One of two types of hand grenades developed during the early years of the Civil War. Unlike the more common Ketchum grenade, this type was developed by W.W. Hanes in early 1862. He names his patented invention the "Excelsior" grenade. This device is a small cast-iron shell with percussion nipples, each requiring attachment of a percussion cap before throwing the grenade. It would only take one cap to trigger the explosion, and soldiers trying to use Hanes's grenade found out the hard way that it was too easy to accidentally set off one of the percussions caps. This resulted in the Excelsior grenades never being used in battle or, at least, there has not been a recorded battlefield find of one. These grenades are exceedingly rare. This example is a variant roughly cast in two sections with 10 brass nipples inserted and two fill holes.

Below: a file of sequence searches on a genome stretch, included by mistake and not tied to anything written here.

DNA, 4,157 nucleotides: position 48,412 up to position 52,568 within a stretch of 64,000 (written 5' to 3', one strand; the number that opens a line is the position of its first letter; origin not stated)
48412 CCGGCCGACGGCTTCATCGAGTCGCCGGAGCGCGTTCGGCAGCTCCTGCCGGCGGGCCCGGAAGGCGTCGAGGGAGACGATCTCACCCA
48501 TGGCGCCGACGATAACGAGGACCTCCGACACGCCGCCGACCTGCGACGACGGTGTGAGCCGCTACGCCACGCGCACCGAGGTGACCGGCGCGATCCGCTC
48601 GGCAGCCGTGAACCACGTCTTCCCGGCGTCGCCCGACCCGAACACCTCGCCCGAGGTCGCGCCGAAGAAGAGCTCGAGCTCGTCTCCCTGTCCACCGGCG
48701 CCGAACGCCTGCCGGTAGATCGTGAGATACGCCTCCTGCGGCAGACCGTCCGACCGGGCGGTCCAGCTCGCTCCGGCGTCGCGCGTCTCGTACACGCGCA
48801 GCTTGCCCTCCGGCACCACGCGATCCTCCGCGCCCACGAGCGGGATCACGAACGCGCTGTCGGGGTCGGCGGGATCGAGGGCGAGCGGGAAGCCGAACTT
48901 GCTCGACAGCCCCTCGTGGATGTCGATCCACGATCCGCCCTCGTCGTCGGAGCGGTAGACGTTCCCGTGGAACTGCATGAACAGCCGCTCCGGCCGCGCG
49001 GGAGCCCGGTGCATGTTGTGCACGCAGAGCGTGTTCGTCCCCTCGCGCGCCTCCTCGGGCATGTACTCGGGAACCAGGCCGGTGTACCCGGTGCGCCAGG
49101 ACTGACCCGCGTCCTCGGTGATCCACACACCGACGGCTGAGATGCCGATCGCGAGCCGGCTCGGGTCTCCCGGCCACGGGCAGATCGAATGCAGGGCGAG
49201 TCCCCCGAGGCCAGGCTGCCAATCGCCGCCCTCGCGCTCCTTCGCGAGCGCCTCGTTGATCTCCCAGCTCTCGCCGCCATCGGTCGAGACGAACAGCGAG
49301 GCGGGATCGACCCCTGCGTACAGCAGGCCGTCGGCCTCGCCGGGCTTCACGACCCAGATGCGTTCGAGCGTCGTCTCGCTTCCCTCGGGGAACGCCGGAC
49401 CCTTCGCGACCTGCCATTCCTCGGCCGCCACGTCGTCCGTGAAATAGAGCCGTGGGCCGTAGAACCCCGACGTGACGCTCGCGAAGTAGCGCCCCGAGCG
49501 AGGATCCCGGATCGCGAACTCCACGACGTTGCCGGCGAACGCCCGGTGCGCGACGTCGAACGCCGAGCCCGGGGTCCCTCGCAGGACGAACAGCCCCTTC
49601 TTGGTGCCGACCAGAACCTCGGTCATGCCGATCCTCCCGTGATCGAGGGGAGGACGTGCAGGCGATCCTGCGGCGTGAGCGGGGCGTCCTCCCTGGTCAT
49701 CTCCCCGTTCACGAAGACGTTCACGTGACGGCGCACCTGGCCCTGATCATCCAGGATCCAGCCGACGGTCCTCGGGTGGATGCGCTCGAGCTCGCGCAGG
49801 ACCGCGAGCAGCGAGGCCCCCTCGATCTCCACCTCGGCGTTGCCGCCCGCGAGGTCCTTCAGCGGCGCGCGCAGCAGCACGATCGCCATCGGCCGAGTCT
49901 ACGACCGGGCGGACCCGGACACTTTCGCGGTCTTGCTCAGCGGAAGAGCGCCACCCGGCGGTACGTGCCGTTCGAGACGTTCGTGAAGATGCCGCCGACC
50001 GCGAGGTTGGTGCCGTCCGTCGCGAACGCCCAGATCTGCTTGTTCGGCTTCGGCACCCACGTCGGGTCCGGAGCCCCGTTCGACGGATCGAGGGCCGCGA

Text and photo © "an eBay seller".

The two cover halves on the photos below came from an auction on the web.
I have not found any info so far on the name "Pelican", but these covers are the same as the exelsior should have.